Of all the questions I get from actors, there is consistently, and disproportionately, lots about headshots. I’ve touched on it before, and re-touched on it, but it seems wise to clear up some ongoing misconceptions about what a headshot is and what it should look like (and not look like… ah-hem). Follow these ten bits of accrued wisdom acquired doing time in the worlds of casting and talent rep. Oh, and as an actor myself.
Without further ado…
RIP BLACK & WHITE HEADSHOTS. Unless you are stepping out of a time machine and into the audition room, stop it. Yup, even if you’re goth. Even if you’re “artsy” and non-commercial. A headshot allows those casting to see what you look like. Color presents, quite literally, a fuller spectrum of your image. The mediums in which actors work are overwhelmingly in color. We know you look better with a black & white filter that hides all your flaws. And no sepia, either. It’s not clever or stylized—you’re not submitting a project for The New School’s Intro to Photo Development class taught by the ghost of David Foster Wallace.
A headshot is not a composite card for print—those are two different things that should not be used interchangeably. A headshot has ONE SHOT—with your head in it. And definitely no “picture in picture” shots like some TV set from the 1990s. The image should measue 8 X 10 inches (it’s almost unusual to use a printed headshot in our green-forward world of digital agent submissions—so don’t print more than 50 at a time). The photo should be matte unless you’re auditioning for a Vegas showgirl position or attending a Be-A-Model! casting call in a mall in Patterson, New Jersey in 1987, and Tiffany is performing.
Don’t put too much thought into your top and even less into what you’re wearing on the bottom, as it most likely won’t be seen. But do follow these suggestions: choose a simple top, and have options, no stripes or busy patterns like herringbone, black or white is a choice, consider the background, choose something timeless or at least not in-the-moment trendy, don’t be shirtless or wear a bathing suit top, wear glasses only if you always wear glasses, don’t allow a top button to make you appear too stiff or rigid. CLOTHING SHOULD NOT DISTRACT OR EVEN BE MEMORABLE. Lastly, borrow a shirt or return it—you can’t wear it to an audition.
A HEADSHOT IS NOT A GLAMOUR SHOT. Remember those? Yeah… if you’re an actor (not a host or presenter), your headshot should look completely naturalistic. You should not be dressed in evening wear or drenched in gold disco lighting. Unless you’re Joan Collins, the majority of roles won’t call for you to be escorted off a yacht in the Mediterranean for the reading of your third husband’s will. Go for an “everyday” look.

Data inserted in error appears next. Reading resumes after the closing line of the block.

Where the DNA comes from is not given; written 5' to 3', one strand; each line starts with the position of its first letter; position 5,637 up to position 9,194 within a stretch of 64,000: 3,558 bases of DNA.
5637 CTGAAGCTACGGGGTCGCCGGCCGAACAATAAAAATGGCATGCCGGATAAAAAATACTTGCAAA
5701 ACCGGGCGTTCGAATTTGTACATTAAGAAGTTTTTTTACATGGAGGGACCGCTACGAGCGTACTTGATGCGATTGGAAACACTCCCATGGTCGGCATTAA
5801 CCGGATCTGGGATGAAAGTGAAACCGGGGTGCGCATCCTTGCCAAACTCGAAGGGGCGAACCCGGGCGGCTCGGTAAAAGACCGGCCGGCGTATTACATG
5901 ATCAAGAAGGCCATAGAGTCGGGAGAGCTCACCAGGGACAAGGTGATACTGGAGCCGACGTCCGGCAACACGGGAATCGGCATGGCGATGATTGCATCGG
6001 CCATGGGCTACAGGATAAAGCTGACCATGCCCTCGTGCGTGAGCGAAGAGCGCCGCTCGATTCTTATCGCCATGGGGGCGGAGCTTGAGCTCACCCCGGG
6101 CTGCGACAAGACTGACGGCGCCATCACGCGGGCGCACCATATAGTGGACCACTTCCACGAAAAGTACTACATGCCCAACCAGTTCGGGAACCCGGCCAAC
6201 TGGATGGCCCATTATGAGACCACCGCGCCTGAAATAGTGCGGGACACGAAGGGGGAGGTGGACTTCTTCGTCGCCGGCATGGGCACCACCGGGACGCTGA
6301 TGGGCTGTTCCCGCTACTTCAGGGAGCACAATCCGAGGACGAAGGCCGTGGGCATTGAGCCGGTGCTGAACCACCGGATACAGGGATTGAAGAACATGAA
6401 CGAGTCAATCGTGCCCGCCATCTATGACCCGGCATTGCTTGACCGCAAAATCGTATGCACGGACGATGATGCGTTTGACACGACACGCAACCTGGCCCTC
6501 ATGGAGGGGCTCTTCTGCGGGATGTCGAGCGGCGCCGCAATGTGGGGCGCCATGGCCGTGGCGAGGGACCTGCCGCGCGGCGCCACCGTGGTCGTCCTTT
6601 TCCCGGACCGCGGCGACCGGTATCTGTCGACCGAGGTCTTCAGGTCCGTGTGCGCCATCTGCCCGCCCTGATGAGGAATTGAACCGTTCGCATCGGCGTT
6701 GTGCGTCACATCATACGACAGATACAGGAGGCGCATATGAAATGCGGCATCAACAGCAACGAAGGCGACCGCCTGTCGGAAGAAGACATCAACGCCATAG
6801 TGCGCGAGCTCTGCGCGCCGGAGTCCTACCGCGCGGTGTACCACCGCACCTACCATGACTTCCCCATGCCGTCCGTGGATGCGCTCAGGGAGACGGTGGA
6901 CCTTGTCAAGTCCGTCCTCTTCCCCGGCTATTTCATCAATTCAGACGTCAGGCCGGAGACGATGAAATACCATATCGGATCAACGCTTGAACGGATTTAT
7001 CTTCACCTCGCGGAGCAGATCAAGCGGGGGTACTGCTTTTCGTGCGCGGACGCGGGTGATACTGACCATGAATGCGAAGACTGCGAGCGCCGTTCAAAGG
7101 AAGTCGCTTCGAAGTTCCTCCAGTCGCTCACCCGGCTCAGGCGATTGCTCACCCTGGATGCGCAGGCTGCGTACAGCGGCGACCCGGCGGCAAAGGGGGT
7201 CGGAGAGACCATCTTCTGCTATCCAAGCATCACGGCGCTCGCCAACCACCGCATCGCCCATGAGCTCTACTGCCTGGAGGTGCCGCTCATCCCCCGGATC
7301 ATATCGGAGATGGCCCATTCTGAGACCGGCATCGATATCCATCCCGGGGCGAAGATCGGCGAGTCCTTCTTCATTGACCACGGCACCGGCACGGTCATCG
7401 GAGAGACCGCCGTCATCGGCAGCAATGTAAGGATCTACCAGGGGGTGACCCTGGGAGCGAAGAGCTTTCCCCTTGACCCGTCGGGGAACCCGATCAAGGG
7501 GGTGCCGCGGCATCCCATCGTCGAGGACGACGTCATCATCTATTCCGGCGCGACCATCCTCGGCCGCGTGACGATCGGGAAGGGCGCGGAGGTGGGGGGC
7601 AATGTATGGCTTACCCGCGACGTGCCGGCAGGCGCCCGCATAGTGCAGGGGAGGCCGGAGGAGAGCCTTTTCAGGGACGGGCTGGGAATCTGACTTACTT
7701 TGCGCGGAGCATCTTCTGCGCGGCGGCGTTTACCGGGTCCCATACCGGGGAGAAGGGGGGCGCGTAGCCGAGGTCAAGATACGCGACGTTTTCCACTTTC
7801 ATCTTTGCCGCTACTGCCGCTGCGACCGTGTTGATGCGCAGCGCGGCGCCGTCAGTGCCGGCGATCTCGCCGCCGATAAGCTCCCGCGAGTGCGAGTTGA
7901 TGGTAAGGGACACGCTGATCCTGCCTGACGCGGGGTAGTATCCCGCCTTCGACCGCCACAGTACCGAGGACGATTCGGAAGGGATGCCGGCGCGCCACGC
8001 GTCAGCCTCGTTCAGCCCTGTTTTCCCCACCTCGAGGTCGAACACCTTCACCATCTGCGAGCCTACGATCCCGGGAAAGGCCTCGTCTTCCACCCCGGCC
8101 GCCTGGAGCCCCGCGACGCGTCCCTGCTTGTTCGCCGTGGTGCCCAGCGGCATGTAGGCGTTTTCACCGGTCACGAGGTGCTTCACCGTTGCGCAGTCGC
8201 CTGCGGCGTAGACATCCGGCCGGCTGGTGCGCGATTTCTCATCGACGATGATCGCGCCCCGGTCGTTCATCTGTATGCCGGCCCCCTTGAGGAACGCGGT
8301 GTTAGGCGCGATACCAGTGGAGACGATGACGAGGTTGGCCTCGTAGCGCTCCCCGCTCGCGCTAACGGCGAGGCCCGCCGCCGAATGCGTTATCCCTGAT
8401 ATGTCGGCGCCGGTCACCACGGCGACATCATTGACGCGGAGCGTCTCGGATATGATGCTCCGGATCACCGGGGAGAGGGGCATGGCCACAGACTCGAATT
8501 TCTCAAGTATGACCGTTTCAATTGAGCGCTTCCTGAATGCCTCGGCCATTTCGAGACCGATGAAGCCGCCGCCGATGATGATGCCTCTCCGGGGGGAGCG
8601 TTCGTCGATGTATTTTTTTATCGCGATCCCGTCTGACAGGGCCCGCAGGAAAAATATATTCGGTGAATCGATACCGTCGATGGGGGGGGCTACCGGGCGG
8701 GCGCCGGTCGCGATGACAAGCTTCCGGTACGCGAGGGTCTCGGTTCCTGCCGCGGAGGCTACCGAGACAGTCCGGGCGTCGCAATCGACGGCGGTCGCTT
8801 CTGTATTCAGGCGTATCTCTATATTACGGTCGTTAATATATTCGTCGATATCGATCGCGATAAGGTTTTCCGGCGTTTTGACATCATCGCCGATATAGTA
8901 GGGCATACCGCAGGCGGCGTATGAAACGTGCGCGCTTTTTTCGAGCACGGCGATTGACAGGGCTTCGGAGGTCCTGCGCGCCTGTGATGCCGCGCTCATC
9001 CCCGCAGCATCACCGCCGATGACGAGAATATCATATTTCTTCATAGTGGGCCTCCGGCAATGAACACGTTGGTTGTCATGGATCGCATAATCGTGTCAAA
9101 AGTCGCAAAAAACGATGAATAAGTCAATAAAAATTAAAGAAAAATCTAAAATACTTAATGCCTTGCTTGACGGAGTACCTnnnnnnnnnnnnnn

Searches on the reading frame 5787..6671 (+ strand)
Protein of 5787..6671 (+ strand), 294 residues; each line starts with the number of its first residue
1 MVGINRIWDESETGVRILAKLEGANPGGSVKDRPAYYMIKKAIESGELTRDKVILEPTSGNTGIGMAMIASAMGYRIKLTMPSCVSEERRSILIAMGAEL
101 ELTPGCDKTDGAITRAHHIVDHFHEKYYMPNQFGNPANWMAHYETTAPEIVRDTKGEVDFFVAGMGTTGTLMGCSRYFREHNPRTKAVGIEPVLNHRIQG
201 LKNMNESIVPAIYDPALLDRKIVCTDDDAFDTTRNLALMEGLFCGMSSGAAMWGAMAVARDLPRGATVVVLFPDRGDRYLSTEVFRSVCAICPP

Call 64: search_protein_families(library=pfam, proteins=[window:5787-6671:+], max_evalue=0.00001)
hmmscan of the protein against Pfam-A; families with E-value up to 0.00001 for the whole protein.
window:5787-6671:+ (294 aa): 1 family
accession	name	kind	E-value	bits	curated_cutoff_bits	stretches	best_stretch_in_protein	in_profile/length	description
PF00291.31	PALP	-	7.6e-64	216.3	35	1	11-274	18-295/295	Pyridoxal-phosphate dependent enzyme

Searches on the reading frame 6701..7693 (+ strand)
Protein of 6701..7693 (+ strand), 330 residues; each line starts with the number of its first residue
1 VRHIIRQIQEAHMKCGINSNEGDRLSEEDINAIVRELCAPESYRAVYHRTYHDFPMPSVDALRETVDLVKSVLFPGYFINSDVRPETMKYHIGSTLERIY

Don’t get that five hundred dollar wedding stylist-to-the-stars blow-out before your headshots. You can’t repeat that for every audition. And keep your headshots current. If you’re under 30, you should change your headshots every two years; over 35, every four. YOU HAVE TO LOOK LIKE YOUR SHOT when you enter the room.
BETTER NOT TO POSE. I know, I know… But I’ve found the best headshot photographers are able to capture many moments in a fluid session. The best images depict a fleeting, organic beat and not a frozen one. After all, most actors are dynamic, expressive, constantly-shifting beings. Capture that. How often do you pose, face forward on stage or in a film scene? Oh, and jewelry can be distracting. If the eye goes anywhere other than the face when looking at your shot, photoshop it out! #davinci_reference
HIRE COMPETENT PEOPLE. Find a photographer who has at least a hundred actor headshots that you can see. Some headshot photographers have a very distinctive style—I use a guy who always shoots in front of a blown-out white background. I like interesting framing and negative space. I also prefer a landscape headshot over the portrait variety because I work on camera mostly, and that orientation is more like film. And if you’re having your hair and make-up done (not necessary for most guys but ladies often do), hire those who have worked with your hair type and skin color. Unless you wear extremely good wigs, like my gorgeous actress friend with Alopecia, and you wear that wig all the time, do not wear one in your headshot.
DON’T OVER ACCESSORIZE. Don’t wear a hat—sometimes people will assume men in caps are balding, which could work or not work in your favor depending on the role. Allow casting directors to see your head and what your hair looks like. Also don’t crop your shot at the forehead for that reason. Don’t wear every jewelry option available—choose no more than one or two of the following: earrings, necklaces, bracelets, watches, tribal neck rings, etc…
DON’T DISTRACT WITH PROPS. Put down that cigarette holder, you’re not Bette Davis. Don’t block your face with your hand or your hair. If they can’t see your full face, game over. If you have a huge scar, embrace it. And definitely don’t show too much skin. Jersey Shore-like nails should not be the focus of your headshot. Also, don’t be too close or too far. The shot should contain all of your head, shoulders, and maybe your torso but no further than the waist.
SHOW SOME PERSONALITY. The worst faux pas of all is a statue-like blank look that tells the casting people nothing about who you are or what kind of characters you might play. You are selling yourself as a brand, so always use the shot that’s less flattering but shows that there’s some life in you! Don’t submit mugshots and missing person adverts. Too many of those already.